2019 signalled a new start for Viñales. He changed his rider number from #25 to #12 and welcomed new Crew Chief Esteban García to his side of the Monster Energy Yamaha MotoGP pit box (he had worked with him before in 2013, winning the Moto3 World Championship). After a difficult start to the season, the changes that were made began to bear fruit. Though taken out by fellow riders on three separate occasions in the first half of the season (in Argentina, France, and Catalunya), the Spaniard still visited the podium regularly in 2019. He scored a third place in Jerez and followed it up with a stunning win in Assen, a second place at Sachsenring, third places at Silverstone, Misano, and Buriram, and another epic win in Malaysia. Viñales‘ relentless determination earned him third in the overall championship standings and has him fully motivated to push 100% in 2020.

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Vinales has been riding I4 bikes his entire premier class career and Yamaha made a good step back in the right direction last year.  His form improved greatly the second half so now is the time to make the push.  Going to Ducati would be a risk too great at this point for him.  For Quartararo though....Ducati might make some sense for sure.  Young and ready to adapt. 

This strikes me as Maverick taking the maximum amount of pressure off himself, whilst also loading a mountain of it onto Valentino, Fabio, Dovi and Danilo. Whilst he might have to deal with Fabio in 2021, that's a thing off in the distance, for now he's Yamaha's leading man and can focus on the task at hand.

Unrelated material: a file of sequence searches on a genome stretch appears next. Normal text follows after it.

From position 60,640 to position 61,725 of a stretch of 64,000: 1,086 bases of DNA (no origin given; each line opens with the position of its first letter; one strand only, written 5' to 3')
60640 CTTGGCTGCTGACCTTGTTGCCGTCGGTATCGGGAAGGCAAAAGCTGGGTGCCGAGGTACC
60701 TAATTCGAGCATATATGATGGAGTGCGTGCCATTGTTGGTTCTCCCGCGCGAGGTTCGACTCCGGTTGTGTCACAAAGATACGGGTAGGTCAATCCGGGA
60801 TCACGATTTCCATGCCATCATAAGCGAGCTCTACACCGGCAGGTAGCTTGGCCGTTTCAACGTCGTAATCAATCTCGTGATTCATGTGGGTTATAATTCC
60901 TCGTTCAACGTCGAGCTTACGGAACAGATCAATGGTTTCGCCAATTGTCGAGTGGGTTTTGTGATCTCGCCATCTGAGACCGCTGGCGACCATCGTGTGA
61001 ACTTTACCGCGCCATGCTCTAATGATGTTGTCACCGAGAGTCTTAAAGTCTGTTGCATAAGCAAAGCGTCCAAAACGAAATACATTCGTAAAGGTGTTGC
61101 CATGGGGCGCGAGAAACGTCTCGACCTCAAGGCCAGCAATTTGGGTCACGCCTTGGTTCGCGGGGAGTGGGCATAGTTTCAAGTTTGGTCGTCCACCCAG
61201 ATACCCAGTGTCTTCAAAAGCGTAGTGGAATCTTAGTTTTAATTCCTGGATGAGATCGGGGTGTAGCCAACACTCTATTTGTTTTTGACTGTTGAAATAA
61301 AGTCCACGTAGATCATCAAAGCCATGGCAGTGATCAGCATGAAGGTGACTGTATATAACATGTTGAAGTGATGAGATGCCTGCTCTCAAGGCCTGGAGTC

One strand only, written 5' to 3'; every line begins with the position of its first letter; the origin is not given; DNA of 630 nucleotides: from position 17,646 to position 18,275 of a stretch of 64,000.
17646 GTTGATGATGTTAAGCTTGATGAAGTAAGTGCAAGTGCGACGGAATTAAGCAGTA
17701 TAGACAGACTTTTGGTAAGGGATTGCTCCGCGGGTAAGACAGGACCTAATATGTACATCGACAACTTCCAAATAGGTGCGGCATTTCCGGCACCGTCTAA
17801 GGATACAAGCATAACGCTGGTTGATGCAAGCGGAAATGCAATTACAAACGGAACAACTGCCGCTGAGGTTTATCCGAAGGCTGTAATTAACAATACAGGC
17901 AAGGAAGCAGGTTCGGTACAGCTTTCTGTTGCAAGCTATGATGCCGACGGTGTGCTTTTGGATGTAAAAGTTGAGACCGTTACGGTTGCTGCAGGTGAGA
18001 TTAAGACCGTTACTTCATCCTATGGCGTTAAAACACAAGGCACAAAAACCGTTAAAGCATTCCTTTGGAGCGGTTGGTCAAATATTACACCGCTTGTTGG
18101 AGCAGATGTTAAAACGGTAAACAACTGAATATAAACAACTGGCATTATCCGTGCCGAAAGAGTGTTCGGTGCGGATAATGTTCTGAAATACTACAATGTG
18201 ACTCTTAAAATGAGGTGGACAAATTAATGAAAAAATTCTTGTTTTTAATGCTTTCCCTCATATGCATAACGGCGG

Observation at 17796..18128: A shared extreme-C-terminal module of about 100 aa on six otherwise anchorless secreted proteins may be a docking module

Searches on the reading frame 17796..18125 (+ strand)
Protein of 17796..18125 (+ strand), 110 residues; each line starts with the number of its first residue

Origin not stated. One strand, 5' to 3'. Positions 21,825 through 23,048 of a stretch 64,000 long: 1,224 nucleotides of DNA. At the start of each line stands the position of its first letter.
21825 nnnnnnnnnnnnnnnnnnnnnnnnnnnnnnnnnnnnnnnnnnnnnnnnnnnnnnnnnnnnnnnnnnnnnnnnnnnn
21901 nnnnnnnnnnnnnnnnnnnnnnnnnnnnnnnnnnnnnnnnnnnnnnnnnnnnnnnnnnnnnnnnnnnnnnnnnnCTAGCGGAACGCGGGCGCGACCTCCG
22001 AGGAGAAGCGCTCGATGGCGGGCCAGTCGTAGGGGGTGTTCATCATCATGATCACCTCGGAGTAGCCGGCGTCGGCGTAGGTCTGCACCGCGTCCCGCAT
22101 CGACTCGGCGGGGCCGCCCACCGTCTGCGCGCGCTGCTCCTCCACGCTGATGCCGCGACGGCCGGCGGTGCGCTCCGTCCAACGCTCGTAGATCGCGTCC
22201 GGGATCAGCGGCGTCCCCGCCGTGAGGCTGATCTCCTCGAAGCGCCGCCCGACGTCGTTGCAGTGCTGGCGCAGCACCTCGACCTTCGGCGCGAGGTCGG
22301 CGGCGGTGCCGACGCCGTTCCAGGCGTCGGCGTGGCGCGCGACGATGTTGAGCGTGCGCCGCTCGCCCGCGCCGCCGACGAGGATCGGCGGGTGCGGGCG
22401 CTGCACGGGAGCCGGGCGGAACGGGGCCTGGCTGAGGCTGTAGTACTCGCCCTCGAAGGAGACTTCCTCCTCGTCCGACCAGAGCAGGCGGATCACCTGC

has polarised Yamaha's deficiencies in the past; if that is true, we've yet to see just how good he really is. With now three more years under his belt, we should see if his talent can match Yamaha's ambition-sure there's a catch phrase here somewhere...

With all due respect to VR, it's time for Yamaha to take charge. Rossi is past his prime and they are risking their future waiting for him to make up his mind when to move on. Make the decision for him by signing Fabio as soon as possible. 

I think it's a bit more complicated for both Yamaha and Valentino. They both know their relationship is destined to go way beyond Vale as a racer and each is due an extra level of respect. Vale still has the potential to outperform most wingmen. Personally, my hunch is that this will be his final year (which is why I'm finally going to Mugello).

I'm a little surprised at this move as it means Quartararo is now highly vulnerable to a big bid from Ducati. Who is the rider Marquez is most afraid of on the grid? It isn't Vinales.

As reports Quartararo is moving to the Yamaha factory team from 2021. This basically leaves Rossi with a few options:

1. To retire
2. To move to the Petronas Yamaha
3. To take over the Petronas Yamaha team and morph it into Sky Yamaha to finally get full ladder of Moto3, Moto2 and MotoGP classes in place for his own organization.

I actually think that most natural process would be to have a 1-year deal with Petronas, to settle his team with existing structure and announce retirement and team principal position for 2022. Pure speculation, of course, but why not?

I hope it works out for Yamaha, because a grid with more competitive teams is a good thing. That said, MV has proven to be a bit of an inconsistant performer. I don't see that changing.